The network engine 206 is arranged to detect and route traffic between the internal and external networks 112 and 121 shown in FIG. 1. The network engine 206 is thus configured with common functionalities including for example, packet-based filtering, or network- or application-layer type network traffic handling.

The content navigator 211 is arranged to unpack content such as files from a container 220 and then transfer the unpacked files 225-1, 2 . . . N to the antivirus engines 216. Container 220 may be arranged to take many forms for example, an archive or a Zip file, that typically use data compression or encoding to preserve file space. Such compression and encoding techniques applied to these containers are not necessarily static, where new container types are developed as well as variations from existing container types. As a result, the content navigator 211 and the firewall 125 have the potential for misinterpreting or misidentifying malware signatures (i.e., a unique pattern used to identify and detect specific instances of malware) of files that may be packed in the container 220, as discussed below.

FIG. 3 depicts alternative illustrative scenarios that may occur as a result of malware scanning of incoming traffic 302 to the firewall 125 (FIG. 1) performed by the malware scanner 218. In the first scenario indicated by reference numeral 305, a malware is detected by the firewall malware scanner 218 because a signature available to the firewall malware scanner 218 matches a signature of known malware. Such malware signatures are typically stored in a signature store accessible by antivirus engine 216 and are periodically updated by the firewall vendor.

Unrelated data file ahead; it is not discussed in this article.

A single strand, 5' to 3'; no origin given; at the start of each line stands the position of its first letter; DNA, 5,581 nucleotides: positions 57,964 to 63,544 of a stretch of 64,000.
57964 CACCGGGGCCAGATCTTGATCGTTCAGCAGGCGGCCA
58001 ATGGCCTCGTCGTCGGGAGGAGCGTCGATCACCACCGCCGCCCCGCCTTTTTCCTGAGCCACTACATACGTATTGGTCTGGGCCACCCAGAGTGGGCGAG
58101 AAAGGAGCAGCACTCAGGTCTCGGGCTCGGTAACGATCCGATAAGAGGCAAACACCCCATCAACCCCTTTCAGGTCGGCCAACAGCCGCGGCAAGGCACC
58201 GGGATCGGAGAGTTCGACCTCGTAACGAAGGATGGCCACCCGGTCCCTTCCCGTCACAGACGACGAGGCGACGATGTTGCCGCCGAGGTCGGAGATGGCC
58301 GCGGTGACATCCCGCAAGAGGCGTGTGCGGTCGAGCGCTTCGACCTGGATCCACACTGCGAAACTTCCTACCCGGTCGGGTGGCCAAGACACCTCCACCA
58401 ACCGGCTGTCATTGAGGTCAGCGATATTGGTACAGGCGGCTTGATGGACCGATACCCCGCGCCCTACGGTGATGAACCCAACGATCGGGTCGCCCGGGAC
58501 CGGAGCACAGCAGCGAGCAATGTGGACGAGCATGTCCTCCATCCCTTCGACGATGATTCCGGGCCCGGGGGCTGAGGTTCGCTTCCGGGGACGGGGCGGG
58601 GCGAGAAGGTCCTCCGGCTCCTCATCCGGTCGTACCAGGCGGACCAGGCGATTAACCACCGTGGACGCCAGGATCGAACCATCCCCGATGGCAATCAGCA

In the second illustrative scenario indicated by reference numeral 310, the firewall malware scanner 218 does not detect malware because a scanned file of interest in the incoming traffic 302 is free from malware, and is thus considered “clean.”

In the third illustrative scenario indicated by reference numeral 315, inspection of an incoming file does not reveal any malware even though the file actually does contains malware. In this scenario, there is no intrinsic deficiency in the malware scanner 218, but rather just a lack of an updated signature that matches the malware contained in the file. While the occurrence of such scenario may cause some inconvenience for the enterprise and result in some costs, the root cause of the infection is merely an issue associated with the timing of the signature updates.

In the fourth illustrative scenario indicated by reference numeral 320, inspection of an incoming file does not reveal any malware even though the file actually does contain malware. Unlike the third scenario, this is not a result of signature update timing. Instead, there is a deficiency in the firewall malware scanner 218. The present firewall malware scanner deficiency identification is intended to differentiate between the third and the fourth scenarios described above in an automated manner by correlating between an infection incident discovered by a host in the enterprise and logs maintained by the firewall 125. The identification methodology is discussed below.

FIG. 4 is a diagram showing an illustrative arrangement 400 using a correlation function 402 for correlating between an infection incident discovered by a desktop protection client 405 and a firewall log 411 associated with a process that retrieved malware. The correlation function 402, in this illustrative example, is shown as being supported by the firewall 125. However, in alternative arrangements, the correlation function is supported by either a host, or a separate discretely embodied platform such as a server.